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In general, the big social networks (Facebook, Twitter, etc) are blocked from within China. This applies to mobile devices too. (I'm not sure about Whatsapp, I didn't try it when I was there last year, and it might have changed since then anyway.) Gmail worked, and most other web-based email provides probably will too. Most foreigners who spend a lot of ...


2

The quick answer is "Yes, but you'll need to do different things depending where you're from". Hong Kong has different entry/visa requirements from China, in general it's much easier to get into Hong Kong. You can see the different country requirements on this page. So the chances are you will be able to get into Hong Kong. Then you can get the train, ...


2

Taiwan has almost no embassies left, having lost the battle with the PRC for recognition (with very few, mostly insignificant, exceptions). What are usually present are offices that provide consular services with names such as "Taipei Economic and Cultural Center". China (The People's Republic) has nothing to do with Republic of China (Taiwan) visas, so ...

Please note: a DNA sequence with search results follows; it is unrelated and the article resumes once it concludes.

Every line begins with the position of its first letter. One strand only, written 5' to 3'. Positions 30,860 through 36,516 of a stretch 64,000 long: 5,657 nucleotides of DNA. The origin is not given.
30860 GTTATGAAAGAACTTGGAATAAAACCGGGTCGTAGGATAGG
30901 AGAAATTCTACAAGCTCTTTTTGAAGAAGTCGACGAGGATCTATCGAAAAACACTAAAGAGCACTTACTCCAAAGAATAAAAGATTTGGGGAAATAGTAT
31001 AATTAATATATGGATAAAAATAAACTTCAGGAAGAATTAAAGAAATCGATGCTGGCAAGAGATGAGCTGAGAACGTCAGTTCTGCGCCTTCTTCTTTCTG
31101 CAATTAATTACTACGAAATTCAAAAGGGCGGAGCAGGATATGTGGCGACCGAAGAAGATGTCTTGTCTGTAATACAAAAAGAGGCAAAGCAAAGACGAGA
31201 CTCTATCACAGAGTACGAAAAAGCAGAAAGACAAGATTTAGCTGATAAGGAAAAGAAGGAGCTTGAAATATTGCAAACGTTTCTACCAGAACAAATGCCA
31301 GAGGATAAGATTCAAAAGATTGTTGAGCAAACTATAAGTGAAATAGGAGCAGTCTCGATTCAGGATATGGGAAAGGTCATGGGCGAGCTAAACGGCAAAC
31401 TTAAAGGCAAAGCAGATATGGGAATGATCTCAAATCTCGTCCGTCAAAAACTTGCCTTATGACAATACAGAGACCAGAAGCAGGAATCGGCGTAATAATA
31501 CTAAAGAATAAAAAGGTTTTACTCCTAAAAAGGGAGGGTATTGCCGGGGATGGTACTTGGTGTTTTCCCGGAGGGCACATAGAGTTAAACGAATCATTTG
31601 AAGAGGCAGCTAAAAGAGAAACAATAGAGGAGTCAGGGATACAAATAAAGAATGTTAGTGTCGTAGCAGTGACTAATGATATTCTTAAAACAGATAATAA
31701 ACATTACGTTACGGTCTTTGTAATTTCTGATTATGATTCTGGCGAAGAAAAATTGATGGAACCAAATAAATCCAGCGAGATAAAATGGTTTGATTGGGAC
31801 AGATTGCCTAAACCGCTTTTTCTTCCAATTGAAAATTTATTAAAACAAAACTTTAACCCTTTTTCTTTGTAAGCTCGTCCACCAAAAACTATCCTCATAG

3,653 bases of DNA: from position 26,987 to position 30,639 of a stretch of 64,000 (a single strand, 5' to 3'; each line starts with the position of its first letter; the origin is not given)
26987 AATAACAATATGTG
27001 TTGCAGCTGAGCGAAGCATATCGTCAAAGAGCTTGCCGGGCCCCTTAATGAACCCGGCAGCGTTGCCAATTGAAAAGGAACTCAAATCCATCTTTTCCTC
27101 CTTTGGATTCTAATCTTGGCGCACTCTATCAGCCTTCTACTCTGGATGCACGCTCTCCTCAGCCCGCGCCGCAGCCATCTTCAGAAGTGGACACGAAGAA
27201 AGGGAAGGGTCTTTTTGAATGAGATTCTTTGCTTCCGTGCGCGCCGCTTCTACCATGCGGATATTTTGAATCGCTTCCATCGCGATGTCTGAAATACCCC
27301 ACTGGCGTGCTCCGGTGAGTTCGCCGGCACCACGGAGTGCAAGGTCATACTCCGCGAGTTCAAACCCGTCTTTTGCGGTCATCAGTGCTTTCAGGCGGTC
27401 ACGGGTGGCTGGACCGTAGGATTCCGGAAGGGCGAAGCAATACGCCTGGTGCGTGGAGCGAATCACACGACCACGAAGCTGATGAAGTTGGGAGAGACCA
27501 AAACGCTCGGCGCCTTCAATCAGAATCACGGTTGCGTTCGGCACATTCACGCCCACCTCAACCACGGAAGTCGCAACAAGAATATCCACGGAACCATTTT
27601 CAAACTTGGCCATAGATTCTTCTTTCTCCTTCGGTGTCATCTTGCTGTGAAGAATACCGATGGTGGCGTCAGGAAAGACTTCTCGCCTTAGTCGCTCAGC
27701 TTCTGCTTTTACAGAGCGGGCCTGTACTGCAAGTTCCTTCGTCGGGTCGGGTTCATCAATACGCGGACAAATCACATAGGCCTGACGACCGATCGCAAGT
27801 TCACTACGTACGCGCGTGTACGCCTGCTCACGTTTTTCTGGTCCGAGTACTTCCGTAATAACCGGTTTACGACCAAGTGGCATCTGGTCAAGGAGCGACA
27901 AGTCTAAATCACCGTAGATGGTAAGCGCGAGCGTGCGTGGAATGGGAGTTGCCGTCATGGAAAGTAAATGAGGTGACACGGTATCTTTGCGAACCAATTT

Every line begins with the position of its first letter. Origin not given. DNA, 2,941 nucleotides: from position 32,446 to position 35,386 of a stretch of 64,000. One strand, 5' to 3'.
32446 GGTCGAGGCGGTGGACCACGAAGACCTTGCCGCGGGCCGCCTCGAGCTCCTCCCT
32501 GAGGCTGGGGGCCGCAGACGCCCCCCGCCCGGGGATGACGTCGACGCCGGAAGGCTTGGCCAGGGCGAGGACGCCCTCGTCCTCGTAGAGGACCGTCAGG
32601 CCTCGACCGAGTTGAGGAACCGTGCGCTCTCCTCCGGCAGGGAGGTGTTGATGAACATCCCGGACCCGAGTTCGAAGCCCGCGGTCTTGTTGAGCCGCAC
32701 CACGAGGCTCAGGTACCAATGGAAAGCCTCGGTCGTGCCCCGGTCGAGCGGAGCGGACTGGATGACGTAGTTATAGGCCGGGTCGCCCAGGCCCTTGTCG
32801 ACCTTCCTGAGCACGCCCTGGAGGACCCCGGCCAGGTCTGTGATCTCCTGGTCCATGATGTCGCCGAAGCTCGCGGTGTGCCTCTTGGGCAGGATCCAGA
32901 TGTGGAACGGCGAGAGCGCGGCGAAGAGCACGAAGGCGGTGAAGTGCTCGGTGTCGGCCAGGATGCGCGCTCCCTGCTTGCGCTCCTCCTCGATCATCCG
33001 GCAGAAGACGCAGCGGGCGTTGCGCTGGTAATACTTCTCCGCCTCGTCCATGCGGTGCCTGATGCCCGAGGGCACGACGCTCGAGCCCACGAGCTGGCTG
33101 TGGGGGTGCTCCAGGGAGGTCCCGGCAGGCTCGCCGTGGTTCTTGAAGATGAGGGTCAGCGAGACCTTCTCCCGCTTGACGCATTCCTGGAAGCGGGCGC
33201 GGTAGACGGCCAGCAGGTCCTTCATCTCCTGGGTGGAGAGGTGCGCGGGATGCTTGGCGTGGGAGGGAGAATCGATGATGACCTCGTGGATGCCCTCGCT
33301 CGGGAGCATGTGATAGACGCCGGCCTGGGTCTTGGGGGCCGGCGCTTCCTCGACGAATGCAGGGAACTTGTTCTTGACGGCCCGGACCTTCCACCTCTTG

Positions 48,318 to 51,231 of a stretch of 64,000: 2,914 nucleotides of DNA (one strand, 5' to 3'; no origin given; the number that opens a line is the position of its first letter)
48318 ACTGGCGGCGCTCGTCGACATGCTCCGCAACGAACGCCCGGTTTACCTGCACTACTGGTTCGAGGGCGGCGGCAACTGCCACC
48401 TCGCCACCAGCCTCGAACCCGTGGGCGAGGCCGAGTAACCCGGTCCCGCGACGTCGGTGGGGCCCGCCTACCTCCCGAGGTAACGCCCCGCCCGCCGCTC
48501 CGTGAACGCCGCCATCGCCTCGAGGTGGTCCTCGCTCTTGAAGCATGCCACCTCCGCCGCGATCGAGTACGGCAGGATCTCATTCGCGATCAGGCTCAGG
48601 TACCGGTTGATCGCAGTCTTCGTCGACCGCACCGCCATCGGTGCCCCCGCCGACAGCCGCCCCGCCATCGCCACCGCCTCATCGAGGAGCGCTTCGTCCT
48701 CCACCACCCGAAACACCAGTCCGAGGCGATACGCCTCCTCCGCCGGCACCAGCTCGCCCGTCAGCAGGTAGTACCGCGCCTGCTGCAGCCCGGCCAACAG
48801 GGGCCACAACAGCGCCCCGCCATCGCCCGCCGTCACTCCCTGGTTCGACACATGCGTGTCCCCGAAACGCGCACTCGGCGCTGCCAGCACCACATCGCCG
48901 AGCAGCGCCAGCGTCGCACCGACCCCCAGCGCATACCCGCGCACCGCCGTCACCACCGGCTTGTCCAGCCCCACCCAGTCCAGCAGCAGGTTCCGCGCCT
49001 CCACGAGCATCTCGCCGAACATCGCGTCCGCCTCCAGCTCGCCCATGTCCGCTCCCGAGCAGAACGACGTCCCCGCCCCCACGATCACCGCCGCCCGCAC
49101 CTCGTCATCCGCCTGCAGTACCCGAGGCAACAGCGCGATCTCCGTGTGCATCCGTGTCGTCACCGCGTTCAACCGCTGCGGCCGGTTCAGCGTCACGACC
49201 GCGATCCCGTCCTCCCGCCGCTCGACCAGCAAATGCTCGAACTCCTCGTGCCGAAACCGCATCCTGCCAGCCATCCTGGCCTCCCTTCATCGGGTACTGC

1

My experience is that social media and major news sites are normally blocked. Likewise, Wikipedia. You can usually get the news from a newspaper's website that isn't one of the big newspapers, although the filter will sometimes decide a certain page isn't to be had even then. Note that I have also encountered an internet cafe that was running something ...


1

I haven't been to China, but I have visited Iran and the filtering technology is similar. For the entirety of my world trip, before arriving in IRan, I was using a personal VPN from AnonyProz to secure my connection when eg using public wifi. I was surprised to find that this VPN did not work at all in Iran, despite being run over port 443 (HTTPS/SSL). This ...



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